Social Conflicts in "The Color Purple"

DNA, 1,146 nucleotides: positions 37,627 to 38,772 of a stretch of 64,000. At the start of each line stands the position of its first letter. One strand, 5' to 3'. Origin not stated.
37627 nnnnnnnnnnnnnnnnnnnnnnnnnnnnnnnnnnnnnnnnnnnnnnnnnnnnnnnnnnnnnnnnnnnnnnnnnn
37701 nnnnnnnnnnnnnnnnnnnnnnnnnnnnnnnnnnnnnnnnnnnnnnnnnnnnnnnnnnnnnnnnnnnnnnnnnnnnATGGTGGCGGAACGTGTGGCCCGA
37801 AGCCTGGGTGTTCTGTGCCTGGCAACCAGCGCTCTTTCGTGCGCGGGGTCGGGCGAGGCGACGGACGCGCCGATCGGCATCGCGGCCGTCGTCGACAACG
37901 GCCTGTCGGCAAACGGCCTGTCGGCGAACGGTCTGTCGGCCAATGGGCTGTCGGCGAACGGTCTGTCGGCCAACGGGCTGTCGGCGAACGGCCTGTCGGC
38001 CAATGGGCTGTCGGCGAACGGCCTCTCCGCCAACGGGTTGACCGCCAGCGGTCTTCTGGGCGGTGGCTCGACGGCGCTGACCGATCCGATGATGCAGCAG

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The Conflicts in Social and Economic Positions In Western culture and all around the world, respect for human rights and respect has been an issue in the class system. It was not until October 18th, 1929 in Canada that women were even considered “persons” regardless if you were a woman of the upper class or lower class. Socialist views are a mix of realism and idealism which is present throughout the American 1930s society portrayed the novel The Color Purple by Alice Walker. Women are labourers and nannies who work for the white people and the men whom are of higher status than them. Socialism and communism are also present within the novel which leads to the social separation of males and females, similar to the division of classes viewing society from an economical perspective. Looking at our society in the past we can see that our society was primarily ran by males. Males were the only ones able to be a part of politics, vote and even be considered people in general. Women were just seen as members of society who were needed to make it run efficiently. Marxism sees the Proletariats and the Bourgeoisie as conflicting positions. The women have their ways around the harsh treatment they receive and do things such as send their daughters to school, which is considered rebelling against the men, creating conflict between the sexes. In the novel The Color Purple, it is evident that Alice Walker was influenced by the Marxist criticism, the women represent Proletariats and the men represent Bourgeoisie in their 1930’s American Society. Although society has come to much better in regards to respect for men and women, prejudice behaviours still exist causing counter productivity in our society. Communism is an ever present behaviour and a way of life that the men and women of the 1930’s lived by in America. Throughout the novel we can compare the lives within the
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